Genotoxic damage of benzo[a]pyrene in cultured sea bream (Sparus aurata L.) hepatocytes: harmful effects of chronic exposure.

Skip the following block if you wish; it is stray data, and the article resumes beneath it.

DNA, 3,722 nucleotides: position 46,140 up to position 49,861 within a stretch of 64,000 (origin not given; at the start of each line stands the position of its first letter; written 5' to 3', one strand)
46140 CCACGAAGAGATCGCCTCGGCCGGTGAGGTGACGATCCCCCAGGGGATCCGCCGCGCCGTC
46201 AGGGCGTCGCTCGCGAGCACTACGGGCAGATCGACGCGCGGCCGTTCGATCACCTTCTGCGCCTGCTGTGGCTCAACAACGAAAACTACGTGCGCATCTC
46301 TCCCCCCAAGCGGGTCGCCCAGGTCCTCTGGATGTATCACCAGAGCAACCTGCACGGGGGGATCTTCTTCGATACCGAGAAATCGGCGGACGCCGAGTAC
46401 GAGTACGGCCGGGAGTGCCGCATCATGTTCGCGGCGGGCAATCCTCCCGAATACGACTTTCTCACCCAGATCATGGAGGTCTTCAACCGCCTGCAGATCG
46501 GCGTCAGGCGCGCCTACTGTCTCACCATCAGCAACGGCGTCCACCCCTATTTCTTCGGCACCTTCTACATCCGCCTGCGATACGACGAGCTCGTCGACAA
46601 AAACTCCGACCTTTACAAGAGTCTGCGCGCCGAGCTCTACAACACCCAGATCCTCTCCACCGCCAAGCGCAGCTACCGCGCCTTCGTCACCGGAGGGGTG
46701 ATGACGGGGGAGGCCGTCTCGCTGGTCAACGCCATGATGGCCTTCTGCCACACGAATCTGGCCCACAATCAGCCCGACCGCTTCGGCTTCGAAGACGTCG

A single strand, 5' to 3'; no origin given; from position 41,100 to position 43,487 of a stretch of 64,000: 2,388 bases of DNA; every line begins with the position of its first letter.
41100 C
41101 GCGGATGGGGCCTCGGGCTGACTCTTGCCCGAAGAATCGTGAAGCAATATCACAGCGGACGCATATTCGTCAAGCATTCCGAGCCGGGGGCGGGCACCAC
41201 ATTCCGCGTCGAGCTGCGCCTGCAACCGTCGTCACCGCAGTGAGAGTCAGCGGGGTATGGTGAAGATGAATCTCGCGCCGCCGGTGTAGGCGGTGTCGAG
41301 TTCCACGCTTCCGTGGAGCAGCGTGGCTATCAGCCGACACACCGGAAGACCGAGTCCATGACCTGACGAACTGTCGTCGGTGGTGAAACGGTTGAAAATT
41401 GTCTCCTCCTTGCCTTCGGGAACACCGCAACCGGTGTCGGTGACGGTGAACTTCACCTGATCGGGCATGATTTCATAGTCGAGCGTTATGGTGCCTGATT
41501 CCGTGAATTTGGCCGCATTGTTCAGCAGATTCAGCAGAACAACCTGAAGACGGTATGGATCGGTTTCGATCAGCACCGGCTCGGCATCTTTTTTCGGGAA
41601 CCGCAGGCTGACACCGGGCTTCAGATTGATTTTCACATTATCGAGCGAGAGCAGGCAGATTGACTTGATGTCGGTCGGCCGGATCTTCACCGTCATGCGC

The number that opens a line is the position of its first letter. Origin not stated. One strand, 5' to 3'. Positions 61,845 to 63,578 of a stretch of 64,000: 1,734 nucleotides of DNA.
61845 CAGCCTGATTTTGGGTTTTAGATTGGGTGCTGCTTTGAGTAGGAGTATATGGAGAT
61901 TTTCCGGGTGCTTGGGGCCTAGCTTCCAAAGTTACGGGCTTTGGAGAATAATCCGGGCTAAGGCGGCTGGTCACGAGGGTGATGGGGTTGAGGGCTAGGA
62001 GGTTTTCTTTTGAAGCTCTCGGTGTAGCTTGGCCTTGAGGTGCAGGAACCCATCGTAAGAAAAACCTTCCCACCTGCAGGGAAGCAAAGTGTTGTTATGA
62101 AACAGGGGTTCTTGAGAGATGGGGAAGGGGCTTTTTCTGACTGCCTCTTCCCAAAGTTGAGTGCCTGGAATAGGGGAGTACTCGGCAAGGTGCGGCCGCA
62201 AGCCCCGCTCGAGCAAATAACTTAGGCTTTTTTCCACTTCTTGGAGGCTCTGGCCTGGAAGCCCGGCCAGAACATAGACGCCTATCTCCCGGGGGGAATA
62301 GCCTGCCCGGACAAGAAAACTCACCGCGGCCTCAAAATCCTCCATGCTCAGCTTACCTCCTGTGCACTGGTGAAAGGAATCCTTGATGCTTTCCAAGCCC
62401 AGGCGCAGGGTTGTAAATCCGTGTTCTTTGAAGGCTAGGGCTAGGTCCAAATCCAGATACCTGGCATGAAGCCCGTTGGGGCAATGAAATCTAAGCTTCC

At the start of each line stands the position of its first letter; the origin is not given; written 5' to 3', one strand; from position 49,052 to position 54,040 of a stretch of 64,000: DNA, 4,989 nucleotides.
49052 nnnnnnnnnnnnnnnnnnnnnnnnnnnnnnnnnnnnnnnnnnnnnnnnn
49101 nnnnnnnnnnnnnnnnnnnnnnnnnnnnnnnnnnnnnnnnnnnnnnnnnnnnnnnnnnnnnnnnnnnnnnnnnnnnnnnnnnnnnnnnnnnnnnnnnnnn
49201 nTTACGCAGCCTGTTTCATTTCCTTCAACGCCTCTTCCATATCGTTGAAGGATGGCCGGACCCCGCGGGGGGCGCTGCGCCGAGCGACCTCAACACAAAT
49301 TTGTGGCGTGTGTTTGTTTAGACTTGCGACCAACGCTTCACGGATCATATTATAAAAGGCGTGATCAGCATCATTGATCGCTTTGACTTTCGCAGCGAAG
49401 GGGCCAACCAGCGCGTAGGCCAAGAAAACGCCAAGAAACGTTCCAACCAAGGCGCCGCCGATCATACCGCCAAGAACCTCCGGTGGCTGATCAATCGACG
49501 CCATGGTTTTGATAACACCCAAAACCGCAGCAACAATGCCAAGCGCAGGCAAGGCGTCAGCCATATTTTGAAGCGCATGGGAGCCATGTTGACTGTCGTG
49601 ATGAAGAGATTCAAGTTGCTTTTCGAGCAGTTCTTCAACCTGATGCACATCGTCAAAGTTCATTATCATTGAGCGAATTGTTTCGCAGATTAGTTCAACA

The presence of DNA single strand breaks in untreated specimens of selected species, mosquito fish Gambusia affinis, painted comber Serranus scriba, blue mussel Mytilus galloprovincialis, spiny crab Maja crispata and sea cucumber Holothuria tubulosa as well as in 10 microg/g benzo(a)pyrene (BaP) treated mosquito fish, blue mussel and spiny crab was measured, using alkaline filter elution. Interspecies differences in alkaline elution profiles were observed and attributed to different lengths of DNA from different sources and to differences in the number of strand breaks present during normal cellular events in different phyla. Spiny crab hemocytes are more sensitive to action of BaP then blue mussel hemocytes and mosquito fish hepatocytes that could be explained by differences in the rates of distinct metabolic reactions and DNA repair among the investigated species. In field study, DNA single strand breaks were measured in hepatocytes of painted comber and in hemocytes of blue mussel and spiny crab from natural population specimens collected at eight sampling sites along Istrian coast, Croatia. Spatial variations in DNA integrity for each species were detected and revealed for the first time that spiny crab is responsive to different environmental conditions. Interspecies variations in the DNA integrity due to environmental conditions, confirmed species specific susceptibility to genotoxicity of certain environment that in long-term may modify the structure of marine communities. The multi-species approach in designing biomonitoring studies was suggested.